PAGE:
The former Lost Boys star claimed in his 2013 memoir, Coreyography, that he and fellow child actor Corey Haim, who died in 2010, had been sexually abused by people in the industry. Although the Los Angeles Police Department looked into the claims after Feldman filed them in 2017, the case was dropped due to the expired statute of limitations.
Feldman, who insisted that “absolutely nothing inappropriate ever happened” between him and Jackson, went on to share that although he can no longer defend the pop star, he doesn’t want to judge him either.
“I don’t want to be perceived as I’m here to defend Michael Jackson, because I can no longer do that. I can not in good consciousness defend anyone who’s being accused of such horrendous things,” he said. “But at the same time, I’m also not here to judge him, because again, he did not do those things to me and that was not my experience.”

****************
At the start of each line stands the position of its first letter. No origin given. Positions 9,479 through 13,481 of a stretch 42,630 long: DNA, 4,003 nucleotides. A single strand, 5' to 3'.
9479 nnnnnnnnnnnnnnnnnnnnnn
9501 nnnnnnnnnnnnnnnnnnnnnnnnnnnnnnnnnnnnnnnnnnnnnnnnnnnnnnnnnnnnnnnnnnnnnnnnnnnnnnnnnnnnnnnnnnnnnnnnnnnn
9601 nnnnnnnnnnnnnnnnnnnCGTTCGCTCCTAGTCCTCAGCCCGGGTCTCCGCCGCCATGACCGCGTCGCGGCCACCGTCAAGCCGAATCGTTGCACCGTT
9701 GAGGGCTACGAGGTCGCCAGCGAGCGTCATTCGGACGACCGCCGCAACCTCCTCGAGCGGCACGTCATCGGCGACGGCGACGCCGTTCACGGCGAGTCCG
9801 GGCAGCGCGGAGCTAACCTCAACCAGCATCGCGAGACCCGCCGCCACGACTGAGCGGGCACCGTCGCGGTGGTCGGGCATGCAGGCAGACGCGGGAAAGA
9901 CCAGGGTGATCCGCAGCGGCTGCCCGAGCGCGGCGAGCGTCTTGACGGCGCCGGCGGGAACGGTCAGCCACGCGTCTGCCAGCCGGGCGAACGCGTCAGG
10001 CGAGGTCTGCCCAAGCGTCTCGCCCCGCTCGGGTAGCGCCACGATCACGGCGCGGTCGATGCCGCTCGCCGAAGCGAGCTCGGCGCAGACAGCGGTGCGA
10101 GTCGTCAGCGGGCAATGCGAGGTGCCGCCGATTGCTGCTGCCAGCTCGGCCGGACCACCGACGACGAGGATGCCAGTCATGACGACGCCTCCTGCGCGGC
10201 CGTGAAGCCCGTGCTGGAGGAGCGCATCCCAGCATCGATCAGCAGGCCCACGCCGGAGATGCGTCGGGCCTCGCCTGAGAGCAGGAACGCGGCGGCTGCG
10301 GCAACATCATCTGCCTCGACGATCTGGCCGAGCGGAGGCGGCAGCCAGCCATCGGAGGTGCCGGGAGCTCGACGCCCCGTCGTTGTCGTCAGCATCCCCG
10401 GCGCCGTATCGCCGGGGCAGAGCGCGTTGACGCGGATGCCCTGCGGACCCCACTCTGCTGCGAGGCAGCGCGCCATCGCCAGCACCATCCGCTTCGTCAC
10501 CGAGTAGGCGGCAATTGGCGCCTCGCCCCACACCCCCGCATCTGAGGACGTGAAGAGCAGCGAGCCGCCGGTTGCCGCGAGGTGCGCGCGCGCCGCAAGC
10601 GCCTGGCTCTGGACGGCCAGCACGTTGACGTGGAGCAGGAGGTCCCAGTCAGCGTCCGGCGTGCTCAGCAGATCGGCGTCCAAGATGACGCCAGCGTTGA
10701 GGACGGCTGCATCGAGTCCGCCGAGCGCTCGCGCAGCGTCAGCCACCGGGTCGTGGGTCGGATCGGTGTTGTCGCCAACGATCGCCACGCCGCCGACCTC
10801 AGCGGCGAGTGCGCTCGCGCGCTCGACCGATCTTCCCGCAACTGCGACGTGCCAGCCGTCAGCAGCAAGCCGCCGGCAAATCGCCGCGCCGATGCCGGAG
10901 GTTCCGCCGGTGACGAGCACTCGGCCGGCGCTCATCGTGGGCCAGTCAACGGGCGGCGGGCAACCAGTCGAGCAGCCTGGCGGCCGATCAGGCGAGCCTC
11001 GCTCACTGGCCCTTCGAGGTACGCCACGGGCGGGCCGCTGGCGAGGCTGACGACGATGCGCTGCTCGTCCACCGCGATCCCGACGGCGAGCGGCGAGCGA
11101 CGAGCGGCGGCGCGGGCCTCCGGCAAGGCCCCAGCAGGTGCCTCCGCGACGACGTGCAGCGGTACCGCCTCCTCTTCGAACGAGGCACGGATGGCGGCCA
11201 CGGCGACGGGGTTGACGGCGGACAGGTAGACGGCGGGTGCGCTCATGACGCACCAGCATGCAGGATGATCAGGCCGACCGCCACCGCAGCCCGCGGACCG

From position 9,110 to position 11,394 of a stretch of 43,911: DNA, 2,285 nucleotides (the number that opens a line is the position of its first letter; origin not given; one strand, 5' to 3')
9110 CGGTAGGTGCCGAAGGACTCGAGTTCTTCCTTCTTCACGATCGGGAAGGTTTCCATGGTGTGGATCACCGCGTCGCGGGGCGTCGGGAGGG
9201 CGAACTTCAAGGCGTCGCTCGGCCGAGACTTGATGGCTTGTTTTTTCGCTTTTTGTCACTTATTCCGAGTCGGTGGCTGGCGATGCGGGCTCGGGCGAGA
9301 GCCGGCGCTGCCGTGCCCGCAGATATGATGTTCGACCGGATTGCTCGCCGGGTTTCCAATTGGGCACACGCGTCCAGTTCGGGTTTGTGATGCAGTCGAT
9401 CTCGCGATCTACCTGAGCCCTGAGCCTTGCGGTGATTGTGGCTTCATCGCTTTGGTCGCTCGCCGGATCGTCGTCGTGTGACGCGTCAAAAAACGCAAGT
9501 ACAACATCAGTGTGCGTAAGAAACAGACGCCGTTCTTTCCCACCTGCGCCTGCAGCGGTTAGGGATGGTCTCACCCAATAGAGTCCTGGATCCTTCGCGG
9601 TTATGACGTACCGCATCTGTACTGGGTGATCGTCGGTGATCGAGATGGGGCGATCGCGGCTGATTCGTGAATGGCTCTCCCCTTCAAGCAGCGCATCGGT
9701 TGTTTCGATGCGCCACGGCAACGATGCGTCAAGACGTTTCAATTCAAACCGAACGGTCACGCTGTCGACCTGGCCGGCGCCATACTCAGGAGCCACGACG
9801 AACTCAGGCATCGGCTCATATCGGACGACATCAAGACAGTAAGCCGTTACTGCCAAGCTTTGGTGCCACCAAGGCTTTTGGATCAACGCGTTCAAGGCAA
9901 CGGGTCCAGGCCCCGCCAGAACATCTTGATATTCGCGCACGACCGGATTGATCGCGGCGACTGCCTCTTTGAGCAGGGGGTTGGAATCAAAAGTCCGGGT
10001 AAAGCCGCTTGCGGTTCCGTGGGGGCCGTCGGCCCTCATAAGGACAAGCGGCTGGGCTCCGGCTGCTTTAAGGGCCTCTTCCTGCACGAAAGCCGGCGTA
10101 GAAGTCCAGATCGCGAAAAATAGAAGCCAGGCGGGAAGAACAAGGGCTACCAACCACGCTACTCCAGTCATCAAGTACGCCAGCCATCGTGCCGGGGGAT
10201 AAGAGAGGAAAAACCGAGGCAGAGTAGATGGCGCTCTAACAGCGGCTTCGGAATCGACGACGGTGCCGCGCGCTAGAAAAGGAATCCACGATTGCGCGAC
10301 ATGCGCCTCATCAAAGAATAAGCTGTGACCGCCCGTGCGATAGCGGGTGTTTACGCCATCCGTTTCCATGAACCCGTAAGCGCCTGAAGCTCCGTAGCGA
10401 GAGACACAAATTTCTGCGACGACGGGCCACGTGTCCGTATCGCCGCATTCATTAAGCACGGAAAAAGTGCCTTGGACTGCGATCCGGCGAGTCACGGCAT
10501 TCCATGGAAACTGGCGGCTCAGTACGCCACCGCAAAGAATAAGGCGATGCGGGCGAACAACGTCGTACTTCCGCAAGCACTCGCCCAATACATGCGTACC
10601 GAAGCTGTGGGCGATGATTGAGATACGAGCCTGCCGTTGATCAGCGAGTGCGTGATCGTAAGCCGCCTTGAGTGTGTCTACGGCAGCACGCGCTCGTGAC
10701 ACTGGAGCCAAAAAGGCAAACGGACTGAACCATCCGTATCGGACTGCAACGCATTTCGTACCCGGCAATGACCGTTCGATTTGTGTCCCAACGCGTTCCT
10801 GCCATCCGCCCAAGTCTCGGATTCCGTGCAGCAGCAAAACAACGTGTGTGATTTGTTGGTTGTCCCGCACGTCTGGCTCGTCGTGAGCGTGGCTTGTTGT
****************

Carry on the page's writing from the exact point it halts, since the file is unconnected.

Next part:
Continuing, Feldman apologized to anybody who took his earlier tweets “out of context” and assumed the actor was questioning “the validity of the victims.”
Speaking of Leaving Neverland, Feldman admitted that although he “watched the first part, to be honest with you, it was very emotional, it was very painful, and I couldn’t watch all of it.”
Asked to speak to the allegations made in the film, Feldman said the accusations were “shocking and disturbing, there’s nothing else that can be said of it.”
Speaking about the interview on Twitter, Feldman went on to call it the “HARDEST INTERVIEW I HAVE EVER DONE,” adding that his heart is “WITH ALL VICTIMS, & THE CHILDREN OF MJ WHO ALSO R VICTIMS IN ALL OF THIS.”